Always consider who the individual is, potential biases and blindspots, etc. Personally, I worry about anyone who doesnt admit that they have biases (and blindspots) - we all have them. We just need to be aware of what they are and try to be honest about them and minimize them when we can... -From Jonathan Marron MD MPH

gridoverlay2 karma

How exactly does CRISPR target the right string of genes? I dont understand how it knows exactly where to cut and modify the DNA strands.

josiahzayner3 karma

The Cas9 enzyme binds a piece of RNA that is complementary/matches to the piece of DNA that it cuts.

gridoverlay1 karma

Anywhere I can read a eli5 explanation of this?

UM_Teach_Out1 karma

Consider joining the free Teach-Out that we're running - the third lesson is an accessible explanation of how CRISPR functions.

In a few weeks, we'll archive that content on, if you prefer not to sign up for Coursera. We also like this video from the Mayo Clinic.

FamousButNotReally2 karma

Wish you posted this in early June. Would've loved to take the course! What aspects of CRISPR do you find most societally promising? What about most likely advents / usecases?

UM_Teach_Out2 karma

You can still take the course on Coursera for the next week, after which we will archive it on, along with our other archived Teach-Outs. Hope you're able to join for part of it! We'll let the experts answer your questions.

UM_Teach_Out1 karma

From a learner on Coursera: “Hello all! Were you guys always passionate about your field when you were younger (like high school)? Was this something you wanted to pursue from the start or did you find out about it later on in your education?”

melimew1 karma

Do you have any advice on how to pursue a career in this?

UM_Teach_Out2 karma

One of the interesting things about the Teach-Out and all the contributors we worked with is the range of disciplines they represented, researchers of CRISPR, medicine, public engagement, bioethics, conservation, ecology, deliberative democracy, and more. One key question is what part of this conversation intrigues you the most? Do you want to work in a lab or on public policy?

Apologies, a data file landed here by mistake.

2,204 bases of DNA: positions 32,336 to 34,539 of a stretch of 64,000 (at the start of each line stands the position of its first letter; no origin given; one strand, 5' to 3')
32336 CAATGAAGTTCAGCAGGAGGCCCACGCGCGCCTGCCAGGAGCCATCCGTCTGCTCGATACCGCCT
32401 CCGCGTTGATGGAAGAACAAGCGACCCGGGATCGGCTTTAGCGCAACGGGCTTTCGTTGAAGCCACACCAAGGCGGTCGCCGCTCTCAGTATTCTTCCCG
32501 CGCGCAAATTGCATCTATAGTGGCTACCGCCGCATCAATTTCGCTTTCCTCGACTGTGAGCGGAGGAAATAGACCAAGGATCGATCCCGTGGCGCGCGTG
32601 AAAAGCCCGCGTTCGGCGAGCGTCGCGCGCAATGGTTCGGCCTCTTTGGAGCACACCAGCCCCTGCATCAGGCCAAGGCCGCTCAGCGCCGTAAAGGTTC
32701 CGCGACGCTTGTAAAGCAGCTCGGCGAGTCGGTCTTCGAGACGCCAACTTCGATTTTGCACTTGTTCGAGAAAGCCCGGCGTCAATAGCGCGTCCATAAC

melimew1 karma

Probably public policy! Is there a good way to get into that?

UM_Teach_Out1 karma

We will pull some resources about science and public policy together, and get back to you later! To start with, joining conversations that are happening around you locally (e.g., libraries, schools) and virtually can help you familiarize yourself with the discussions that are happening. There are also a wealth of online resources.

CornerFlag1 karma

How do you personally assess the ethics of using CRISPR to "correct" certain aspects of hereditary conditions such as deafness or blindness where there are communities related to their condition?

lechatestsurlatable2 karma

I think this is such an interesting question. Do you think using CRISPR for this reason - to either prevent or correct these conditions - may be distinct from corrective measures, like implants?

UM_Teach_Out3 karma

there are a few different layers to that question:

1) are you performing somatic CRISPR (meaning it would affect the genes of just the person treated) vs germline CRISPR (meaning it would affect the person as well as their future children). The latter is more complex, ethically and otherwise, since those future children no longer would have a choice in the matter

2) And as for the difference/distinction between CRISPR and a corrective measure like a cochlear implant, that's a fantastic question. One of the many reasons that the germline editing of the babies in China (the "CRISPR babies") was considered so unethical was that there was another viable option to prevent HIV transmission beyond gene editing. So why go for CRISPR if another option is possible? Is CRISPR in this particular case better/different than cochlear implants in that way?

All that is not to say that CRISPR might not be still ethically supportable for conditions for which alternative options are available - but we should think hard about these questions before proceeding...

-From Jonathan Marron MD MPH

UM_Teach_Out1 karma

From a learner on Coursera: "W​hat kinds of governmental controls are there or do we need to check the unwise use of CRISPR?"